Published on Wednesday, July 12, 2006 by OneWorld.net
Prisons at Center of Damning Report on U.S. Human Rights
by Haider Rizvi
UNITED NATIONS - Rights advocacy groups in the United States are calling for the United Nations to take note of the gross human rights violations being committed in their country.
A coalition of human and civil rights organizations Monday sent a 465-page report to a key United Nations committee, which details ongoing abuses of human rights across the United States.
The "shadow report" comes at a time when the Geneva-based UN Committee on Human Rights is about to complete its findings on human rights abuses in the United States.
The UN inquiry into the United States' human rights conduct is part of a review process that takes place every four years for countries that have ratified the International Convention on Civil and Political Rights, also known as the "International Bill of Rights."
As a signatory to the treaty, the U.S. government is bound to respond to the Committee's questions on human rights. The official U.S. response to the UN inquiry is due next week.
Rights groups say the Bush administration is expected to defend its human rights record, as it did in the past in response to the UN findings on torture, which called in February for the closure of the Guantanamo Bay prison camp.
"It's time for the United States to own up to its responsibility and acknowledge its patterns of human rights violations," says Tonya McClary of the American Friends Service Committee (AFSC), a Quaker human rights group, which is part of the coalition that prepared the report for the UN.
The report documents various forms of human rights abuses in the United States, which include police brutality, abuse of immigrants, racial discrimination, and the use of torture in prisons.
"Prisons are one of the largest growth industries in the United States," according to the AFSC. With only five percent of the world's population, the U.S. holds about 25 percent of the world's prison population.
"The principle offender is the prison system," says McClary, who co-authored the report, entitled, "In the Shadows of the War on Terror: Persistent Police Brutality and Abuse in the United States."
"Because prisons are a closed system, operating in secrecy, the public does not comprehend the extreme forms of abuse, violence, and racism practiced daily behind bars."
The report, which is a rebuttal to the official U.S. response to the UN committee, documents many cases of unjustified police shootings, use of excessive force, extraction of coerced confessions, rape, strip searches, and racial and gender profiling.
Immigrants face sexual and physical abuse when they are detained at the borders and airports and immigration laws fail to respect their right to due process, according to the authors of the "shadow report."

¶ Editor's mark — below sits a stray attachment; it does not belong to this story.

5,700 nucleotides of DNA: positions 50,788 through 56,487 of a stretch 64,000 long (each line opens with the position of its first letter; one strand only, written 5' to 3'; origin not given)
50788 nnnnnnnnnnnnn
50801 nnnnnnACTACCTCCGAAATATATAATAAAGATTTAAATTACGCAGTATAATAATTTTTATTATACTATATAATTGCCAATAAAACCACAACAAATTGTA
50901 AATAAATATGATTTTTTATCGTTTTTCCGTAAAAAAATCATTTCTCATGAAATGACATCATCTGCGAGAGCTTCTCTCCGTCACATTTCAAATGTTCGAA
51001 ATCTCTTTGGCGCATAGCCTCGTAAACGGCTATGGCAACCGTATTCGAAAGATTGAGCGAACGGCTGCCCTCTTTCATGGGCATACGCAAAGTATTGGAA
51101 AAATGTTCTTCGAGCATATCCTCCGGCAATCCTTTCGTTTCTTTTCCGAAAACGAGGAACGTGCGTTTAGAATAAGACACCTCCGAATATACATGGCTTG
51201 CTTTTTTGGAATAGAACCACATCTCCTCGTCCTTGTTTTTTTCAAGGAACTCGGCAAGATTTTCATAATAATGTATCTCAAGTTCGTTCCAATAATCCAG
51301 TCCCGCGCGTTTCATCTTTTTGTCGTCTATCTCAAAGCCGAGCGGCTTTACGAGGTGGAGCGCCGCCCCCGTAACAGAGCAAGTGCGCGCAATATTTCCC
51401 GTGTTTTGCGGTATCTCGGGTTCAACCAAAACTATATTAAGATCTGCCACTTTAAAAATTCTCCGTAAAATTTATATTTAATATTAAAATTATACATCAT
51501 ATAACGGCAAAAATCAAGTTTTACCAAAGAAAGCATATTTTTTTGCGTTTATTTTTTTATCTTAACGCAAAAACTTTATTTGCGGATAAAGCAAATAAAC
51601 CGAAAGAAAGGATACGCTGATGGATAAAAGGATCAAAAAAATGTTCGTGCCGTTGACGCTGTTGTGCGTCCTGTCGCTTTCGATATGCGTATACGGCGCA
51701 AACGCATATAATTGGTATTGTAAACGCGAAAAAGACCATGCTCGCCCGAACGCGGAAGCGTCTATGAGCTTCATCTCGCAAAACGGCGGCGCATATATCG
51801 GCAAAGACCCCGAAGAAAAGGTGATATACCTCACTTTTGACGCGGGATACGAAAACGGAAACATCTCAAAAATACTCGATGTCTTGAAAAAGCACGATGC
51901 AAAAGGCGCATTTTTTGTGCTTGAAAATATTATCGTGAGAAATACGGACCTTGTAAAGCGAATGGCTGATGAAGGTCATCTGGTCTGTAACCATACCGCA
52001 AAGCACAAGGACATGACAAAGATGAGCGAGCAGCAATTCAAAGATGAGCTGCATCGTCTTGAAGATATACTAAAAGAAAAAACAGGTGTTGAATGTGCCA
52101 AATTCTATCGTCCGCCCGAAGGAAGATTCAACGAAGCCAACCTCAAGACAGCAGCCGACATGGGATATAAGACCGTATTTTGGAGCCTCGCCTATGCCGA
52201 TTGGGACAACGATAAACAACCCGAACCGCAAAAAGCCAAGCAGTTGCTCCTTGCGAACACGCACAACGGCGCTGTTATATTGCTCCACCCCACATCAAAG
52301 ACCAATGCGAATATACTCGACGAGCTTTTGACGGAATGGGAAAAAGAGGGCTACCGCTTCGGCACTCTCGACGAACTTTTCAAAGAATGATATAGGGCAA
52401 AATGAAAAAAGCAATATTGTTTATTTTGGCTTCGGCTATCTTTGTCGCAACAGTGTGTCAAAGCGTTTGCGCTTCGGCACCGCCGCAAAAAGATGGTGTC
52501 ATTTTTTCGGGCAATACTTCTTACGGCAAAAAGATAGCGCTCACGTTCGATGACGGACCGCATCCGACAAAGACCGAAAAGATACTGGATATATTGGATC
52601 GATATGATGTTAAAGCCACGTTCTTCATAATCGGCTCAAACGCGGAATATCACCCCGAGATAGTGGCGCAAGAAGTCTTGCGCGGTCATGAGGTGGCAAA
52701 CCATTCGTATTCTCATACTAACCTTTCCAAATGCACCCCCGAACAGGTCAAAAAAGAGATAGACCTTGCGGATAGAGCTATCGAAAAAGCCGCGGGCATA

In the report, the rights groups also explain how racism was associated with the authorities' failure to protect the victims of Hurricane Katrina, many of whom are still deprived of the right to participate in the rebuilding process and access to basic facilities.
Questioning the judicial practices and prison conditions in the United States, the report cites several cases of human rights violations such as the sentencing of children to life without parole, shackling pregnant female prisoners, limitation on prisoners' access to courts, lack of healthcare, and rape and discrimination against minorities.
In a statement, the coalition accused the U.S. State Department of trying to sidestep the UN process on the question of ongoing human rights abuses in the United States and described its behavior as "a systematic pattern" of ignoring international human rights obligations.
"Far from being out of the ordinary," says McClary, "or an aberration--which is the image painted by the Bush administration--prison abuse and the use of torture in the United States is frighteningly widespread."
The human rights violations, as pointed out in the report, also refer to the use of electric stun belts, grenades, and guns; tethers; waist and leg chains; air tasers; and restraint hoods, belts, and beds.
Prisoners, according to the report's findings, can be held in long-term solitary confinement and extreme isolation in severely confined spaces with little or no daily contact for days, weeks, months, or even years. Sexual assault of female prisoners is common.
The report submitted to the UN Committee represented the views of more than 140 U.S.-based groups and 32 prominent individual activists.
The groups likely to testify before the UN Committee include the American Civil Liberties Union, Global Rights, Lawyer's Committee for Civil Rights Under Law, the International Women's Rights Action Watch, Minnesota Advocates for Human Rights, Center for Reproductive Rights and Justice Now.
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